In fact, at one point, Bellesiles says, angrily, that he does not, for example, consider Malcolm to be a serious critic because she said that his book said America was “gun-free” prior to the Civil War and “that’s nonsense.” He says he never said this adding: “So, I can’t take her seriously.” When pressed as to whether he was saying Malcolm used the exact words “gun-free,” Bellesiles says yes, that’s what she said in her review of his book in Reason magazine.

But, wrong again! Bellesiles — who seems to have trouble reading a simple text — is mistaken. Malcolm does not say what he says she said. In her Reason review (January, 2000), she says Bellesiles’ book says guns were “rare” before the Civil War, that he claims America was “nearly gun-free.”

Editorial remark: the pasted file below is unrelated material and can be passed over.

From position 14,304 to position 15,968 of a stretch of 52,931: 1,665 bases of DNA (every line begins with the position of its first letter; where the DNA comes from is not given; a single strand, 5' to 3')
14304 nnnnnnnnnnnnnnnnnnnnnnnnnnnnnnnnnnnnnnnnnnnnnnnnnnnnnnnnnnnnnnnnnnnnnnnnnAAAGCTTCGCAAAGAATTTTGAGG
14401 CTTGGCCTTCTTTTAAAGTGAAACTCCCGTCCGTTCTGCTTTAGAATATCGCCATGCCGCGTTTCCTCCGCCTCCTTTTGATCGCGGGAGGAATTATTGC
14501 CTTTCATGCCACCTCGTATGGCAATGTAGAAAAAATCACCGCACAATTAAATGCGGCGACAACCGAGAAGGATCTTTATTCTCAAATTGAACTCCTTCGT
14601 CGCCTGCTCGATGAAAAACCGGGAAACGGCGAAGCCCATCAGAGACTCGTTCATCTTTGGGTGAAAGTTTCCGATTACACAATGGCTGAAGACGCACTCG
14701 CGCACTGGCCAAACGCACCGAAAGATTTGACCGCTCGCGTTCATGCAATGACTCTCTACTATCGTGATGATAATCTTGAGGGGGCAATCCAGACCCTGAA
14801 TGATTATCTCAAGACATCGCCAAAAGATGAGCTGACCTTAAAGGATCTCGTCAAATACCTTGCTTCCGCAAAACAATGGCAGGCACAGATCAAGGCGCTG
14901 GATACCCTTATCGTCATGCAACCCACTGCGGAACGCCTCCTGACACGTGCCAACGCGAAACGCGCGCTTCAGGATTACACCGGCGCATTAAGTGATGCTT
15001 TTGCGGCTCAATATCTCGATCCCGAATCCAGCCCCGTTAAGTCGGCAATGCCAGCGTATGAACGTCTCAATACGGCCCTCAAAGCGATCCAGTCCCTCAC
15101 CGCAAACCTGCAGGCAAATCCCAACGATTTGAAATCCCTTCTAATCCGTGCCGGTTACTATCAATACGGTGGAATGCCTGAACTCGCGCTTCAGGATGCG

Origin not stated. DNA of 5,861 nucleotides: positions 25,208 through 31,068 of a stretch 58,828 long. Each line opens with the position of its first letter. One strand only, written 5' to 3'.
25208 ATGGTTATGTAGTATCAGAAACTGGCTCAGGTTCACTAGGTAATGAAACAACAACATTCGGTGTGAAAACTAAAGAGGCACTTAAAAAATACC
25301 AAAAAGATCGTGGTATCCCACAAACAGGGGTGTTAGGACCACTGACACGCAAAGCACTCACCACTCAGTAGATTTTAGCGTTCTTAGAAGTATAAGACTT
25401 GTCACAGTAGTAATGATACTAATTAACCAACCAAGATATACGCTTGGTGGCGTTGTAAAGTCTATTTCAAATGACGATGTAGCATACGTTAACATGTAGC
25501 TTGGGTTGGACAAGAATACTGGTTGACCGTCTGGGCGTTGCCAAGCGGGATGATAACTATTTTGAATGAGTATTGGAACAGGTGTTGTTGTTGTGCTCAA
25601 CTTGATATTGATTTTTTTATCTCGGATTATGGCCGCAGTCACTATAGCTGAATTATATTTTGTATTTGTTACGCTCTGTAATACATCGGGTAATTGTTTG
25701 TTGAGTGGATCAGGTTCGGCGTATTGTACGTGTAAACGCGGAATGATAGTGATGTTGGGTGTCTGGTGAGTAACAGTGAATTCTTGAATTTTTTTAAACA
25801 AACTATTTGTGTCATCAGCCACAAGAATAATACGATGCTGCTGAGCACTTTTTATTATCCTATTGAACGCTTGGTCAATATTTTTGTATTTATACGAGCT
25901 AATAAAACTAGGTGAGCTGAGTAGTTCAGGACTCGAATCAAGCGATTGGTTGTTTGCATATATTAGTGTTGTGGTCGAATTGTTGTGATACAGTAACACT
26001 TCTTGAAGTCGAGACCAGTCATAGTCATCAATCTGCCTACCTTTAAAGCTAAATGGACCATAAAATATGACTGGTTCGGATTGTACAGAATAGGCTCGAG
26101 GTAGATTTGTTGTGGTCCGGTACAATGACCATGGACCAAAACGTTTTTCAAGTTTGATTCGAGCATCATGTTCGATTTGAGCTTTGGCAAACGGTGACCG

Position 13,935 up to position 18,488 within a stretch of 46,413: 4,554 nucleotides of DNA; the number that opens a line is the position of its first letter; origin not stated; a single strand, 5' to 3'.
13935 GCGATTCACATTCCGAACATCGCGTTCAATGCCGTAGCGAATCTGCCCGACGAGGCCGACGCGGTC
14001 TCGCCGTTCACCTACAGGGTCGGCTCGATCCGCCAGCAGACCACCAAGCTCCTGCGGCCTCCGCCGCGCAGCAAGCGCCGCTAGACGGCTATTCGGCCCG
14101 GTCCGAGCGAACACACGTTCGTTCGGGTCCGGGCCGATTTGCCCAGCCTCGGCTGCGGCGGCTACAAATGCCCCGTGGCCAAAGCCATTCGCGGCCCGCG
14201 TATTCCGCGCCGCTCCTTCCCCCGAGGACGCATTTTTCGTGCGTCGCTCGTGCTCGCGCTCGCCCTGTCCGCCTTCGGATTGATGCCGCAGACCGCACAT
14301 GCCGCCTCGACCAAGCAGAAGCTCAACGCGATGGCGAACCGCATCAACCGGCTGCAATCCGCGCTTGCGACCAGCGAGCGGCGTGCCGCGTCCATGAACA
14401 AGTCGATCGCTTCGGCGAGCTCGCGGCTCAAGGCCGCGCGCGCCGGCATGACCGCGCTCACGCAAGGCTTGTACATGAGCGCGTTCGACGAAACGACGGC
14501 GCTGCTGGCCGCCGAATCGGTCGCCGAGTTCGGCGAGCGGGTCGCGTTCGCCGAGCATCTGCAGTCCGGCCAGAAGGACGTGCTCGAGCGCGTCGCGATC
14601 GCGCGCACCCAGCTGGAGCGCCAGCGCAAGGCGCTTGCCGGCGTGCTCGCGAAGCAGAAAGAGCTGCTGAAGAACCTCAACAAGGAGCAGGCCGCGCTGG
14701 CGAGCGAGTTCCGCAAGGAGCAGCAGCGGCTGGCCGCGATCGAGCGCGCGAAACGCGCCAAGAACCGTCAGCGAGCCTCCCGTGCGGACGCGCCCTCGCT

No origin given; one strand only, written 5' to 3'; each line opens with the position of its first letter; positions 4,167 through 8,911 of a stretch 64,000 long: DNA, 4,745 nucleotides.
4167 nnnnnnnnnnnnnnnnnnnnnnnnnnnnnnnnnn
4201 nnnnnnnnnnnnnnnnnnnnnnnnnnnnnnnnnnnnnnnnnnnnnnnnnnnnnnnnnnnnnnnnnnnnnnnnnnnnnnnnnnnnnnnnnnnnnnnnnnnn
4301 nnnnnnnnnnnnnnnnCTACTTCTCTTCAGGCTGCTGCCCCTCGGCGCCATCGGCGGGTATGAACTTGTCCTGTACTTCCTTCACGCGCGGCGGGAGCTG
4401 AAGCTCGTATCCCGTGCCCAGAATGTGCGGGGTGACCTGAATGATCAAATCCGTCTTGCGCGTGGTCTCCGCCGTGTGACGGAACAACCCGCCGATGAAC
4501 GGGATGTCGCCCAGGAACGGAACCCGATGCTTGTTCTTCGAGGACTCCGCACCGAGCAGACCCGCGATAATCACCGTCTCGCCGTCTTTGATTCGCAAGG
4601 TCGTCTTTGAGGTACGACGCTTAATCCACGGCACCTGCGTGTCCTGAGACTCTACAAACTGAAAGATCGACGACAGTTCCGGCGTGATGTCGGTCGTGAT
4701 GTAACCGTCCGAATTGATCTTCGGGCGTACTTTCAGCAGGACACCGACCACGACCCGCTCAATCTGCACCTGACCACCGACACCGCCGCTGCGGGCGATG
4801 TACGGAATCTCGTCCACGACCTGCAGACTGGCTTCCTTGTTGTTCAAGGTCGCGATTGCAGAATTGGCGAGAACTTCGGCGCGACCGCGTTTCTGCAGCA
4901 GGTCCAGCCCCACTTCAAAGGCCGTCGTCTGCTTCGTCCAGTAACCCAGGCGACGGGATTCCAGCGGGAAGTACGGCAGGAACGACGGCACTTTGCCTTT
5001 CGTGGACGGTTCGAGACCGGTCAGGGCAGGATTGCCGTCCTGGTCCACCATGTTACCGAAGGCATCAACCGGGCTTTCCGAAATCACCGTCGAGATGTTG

But, what if Malcolm had used the words “gun-free”? So, what? Would this one misquote be a reason for dismissing as a serious critic a distinguished scholar like Malcolm who, among other things, is the author of To Keep And Bear Arms: The Origins Of An Anglo-American Right (Harvard University Press, 1994)? I think not.

Interestingly, the publication American National Biography (Oxford, 1999) says of Frederic Bancroft (1860-1945) — the man whom the Bancroft Prize is named after — that he was “vitriolic and intolerant of those who disagreed with him.” Hmmmmm. “Vitriolic and intolerant,” eh? Sounds a lot like Bellesiles’ attack on Malcolm.